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ICS 125: Automated Builds
- What are build systems? Why use them?
- Build system concepts
Build systems > What and Why?
- What is a build system?
- Automates the steps needed to transform source code into object code and other deliverables
- This is not simply a single step to do a compilation, it is many steps
- Executable code is not the only deliverable that needs to be
built. Other deliverables include generated documentation, test
reports, and packaged code.
- Why use a build system?
- Manually running build steps is tedious, error prone, and hard to communicate
- Automated builds enable automation of larger processes, e.g., deployment or testing
- Older goal: Optimize compilation time
- Build system history:
- Older build systems, like 'make', were usually run by the
developer from the command-line. Makefiles were complex and
- When IDEs became popular, they hid the build system by
automatically generating the same complext makefiles and running
them with one keystroke. That worked well, so long as everyone used
the same IDE manually.
- Now, Ant uses a much simpler configuration file and works from
the command-line (allowing automation) or from within several
Build systems > Concepts
- Source files: source code in a programming language, or input files to
other tools, e.g. code or doc generators
- Object files: the output of compilers or other tools.
- The output of one tool could be the input of another, e.g., generated code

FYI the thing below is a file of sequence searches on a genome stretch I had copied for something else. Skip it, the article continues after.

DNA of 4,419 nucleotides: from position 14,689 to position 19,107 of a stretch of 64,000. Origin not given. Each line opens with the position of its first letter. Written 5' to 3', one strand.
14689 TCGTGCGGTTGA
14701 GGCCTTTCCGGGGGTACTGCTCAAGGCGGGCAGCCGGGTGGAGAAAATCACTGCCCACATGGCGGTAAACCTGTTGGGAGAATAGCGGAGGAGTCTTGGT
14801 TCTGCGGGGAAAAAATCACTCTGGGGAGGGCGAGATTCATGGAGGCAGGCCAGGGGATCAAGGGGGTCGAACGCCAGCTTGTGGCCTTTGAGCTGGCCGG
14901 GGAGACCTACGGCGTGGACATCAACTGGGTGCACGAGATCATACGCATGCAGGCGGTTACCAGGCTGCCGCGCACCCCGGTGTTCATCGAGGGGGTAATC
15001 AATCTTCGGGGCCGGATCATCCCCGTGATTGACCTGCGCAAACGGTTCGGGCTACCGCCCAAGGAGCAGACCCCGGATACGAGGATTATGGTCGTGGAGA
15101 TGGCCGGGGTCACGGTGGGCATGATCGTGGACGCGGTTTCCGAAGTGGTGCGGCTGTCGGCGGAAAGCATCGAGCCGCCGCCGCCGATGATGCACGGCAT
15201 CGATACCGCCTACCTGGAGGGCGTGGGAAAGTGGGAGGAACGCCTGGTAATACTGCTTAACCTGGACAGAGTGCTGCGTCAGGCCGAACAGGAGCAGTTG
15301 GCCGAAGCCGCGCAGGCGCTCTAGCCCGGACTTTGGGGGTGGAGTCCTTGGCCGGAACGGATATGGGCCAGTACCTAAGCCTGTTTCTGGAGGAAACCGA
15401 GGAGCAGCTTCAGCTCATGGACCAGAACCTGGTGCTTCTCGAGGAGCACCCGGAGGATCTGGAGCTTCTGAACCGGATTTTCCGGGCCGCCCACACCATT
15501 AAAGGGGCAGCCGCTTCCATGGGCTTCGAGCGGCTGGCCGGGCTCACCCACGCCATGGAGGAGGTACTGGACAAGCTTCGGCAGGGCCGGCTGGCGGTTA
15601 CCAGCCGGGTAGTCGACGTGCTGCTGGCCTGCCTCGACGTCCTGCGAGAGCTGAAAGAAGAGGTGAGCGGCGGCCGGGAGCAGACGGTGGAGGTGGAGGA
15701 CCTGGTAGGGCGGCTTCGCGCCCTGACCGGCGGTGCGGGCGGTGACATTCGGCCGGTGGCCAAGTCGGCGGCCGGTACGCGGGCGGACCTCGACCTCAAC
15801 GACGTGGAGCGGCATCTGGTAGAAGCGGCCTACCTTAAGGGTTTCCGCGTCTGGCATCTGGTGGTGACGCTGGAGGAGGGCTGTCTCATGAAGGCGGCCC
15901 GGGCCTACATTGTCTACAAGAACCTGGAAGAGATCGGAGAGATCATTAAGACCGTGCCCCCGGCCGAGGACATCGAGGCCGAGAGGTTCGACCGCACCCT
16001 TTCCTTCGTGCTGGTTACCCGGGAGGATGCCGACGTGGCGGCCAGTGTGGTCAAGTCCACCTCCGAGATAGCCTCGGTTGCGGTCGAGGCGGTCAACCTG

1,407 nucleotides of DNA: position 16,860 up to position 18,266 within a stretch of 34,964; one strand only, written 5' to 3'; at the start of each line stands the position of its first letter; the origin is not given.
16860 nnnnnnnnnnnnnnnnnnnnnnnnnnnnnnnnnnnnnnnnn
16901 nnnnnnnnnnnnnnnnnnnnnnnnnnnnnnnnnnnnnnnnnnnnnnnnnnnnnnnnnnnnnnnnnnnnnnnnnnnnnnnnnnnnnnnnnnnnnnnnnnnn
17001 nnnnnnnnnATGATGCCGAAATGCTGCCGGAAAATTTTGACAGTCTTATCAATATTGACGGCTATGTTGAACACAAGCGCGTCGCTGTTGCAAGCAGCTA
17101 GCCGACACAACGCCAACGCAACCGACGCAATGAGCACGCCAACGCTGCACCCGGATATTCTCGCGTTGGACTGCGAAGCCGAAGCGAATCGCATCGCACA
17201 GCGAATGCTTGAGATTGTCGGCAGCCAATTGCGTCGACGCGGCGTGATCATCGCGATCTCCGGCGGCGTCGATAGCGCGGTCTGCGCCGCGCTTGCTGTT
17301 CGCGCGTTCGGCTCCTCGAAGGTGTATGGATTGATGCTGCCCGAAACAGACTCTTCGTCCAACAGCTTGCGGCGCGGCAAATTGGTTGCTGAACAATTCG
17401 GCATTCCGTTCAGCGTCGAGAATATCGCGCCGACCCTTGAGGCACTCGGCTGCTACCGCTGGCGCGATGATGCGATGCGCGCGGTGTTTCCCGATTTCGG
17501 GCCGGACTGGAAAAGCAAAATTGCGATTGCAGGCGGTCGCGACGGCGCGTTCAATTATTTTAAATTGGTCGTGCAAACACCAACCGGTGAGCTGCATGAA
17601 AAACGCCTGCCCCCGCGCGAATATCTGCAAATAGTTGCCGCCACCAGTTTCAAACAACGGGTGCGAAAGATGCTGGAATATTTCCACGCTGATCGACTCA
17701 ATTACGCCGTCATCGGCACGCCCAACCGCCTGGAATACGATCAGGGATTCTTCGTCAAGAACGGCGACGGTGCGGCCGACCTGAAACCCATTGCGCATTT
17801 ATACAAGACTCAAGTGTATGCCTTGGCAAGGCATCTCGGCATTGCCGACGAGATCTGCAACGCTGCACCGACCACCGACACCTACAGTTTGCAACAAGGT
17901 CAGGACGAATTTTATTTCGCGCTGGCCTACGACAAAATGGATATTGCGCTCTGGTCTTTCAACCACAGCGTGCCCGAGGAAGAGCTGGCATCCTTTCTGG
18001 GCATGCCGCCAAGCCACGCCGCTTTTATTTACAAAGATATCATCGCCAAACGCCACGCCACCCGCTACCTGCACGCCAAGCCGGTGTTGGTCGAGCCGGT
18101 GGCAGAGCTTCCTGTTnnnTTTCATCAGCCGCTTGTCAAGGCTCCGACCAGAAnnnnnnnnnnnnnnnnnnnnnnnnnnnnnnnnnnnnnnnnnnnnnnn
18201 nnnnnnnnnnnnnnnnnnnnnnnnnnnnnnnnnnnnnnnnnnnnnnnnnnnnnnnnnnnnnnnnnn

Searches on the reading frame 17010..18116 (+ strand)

- Object files are called "Object" files because they are the
"objective" or "goal" of the build process.
- Dependency: a logical relationship between source and object
files. When a source file changes, the dependant object files must
- Build file: instructions to the build system
- Often called a 'makefile' by people who have used 'make' for
- Like a small program in a langauge that is specialized for
- Target: Like a procedure/method, typically generates one
object file, or a set of related object files
- Targets can depend on objects that are produced by other
- One target is the default target
Build systems > Example
- 1. Java source files
- 2. Database model
- 3. Initial database data
- 4. Programmatic test cases
- 5. Generated Java source to implement database access
- A. Generated Java source to implement database access
- B. Java .class files
- C. Java jar files
- D. Java API documentation
- E. Database schema
- F. Initial data in database
- G. Test execution report
- 2 -> A, E: Generate database schema and java code from database model
- 1, A, -> B: Compile java code
- B -> C: Package resulting code into jar for execution
- 1, A -> D: Generate API docs from javadoc comments in code
- E, 3 -> F: Load schema and initial data into database
- C, F -> G: Run test cases to generate report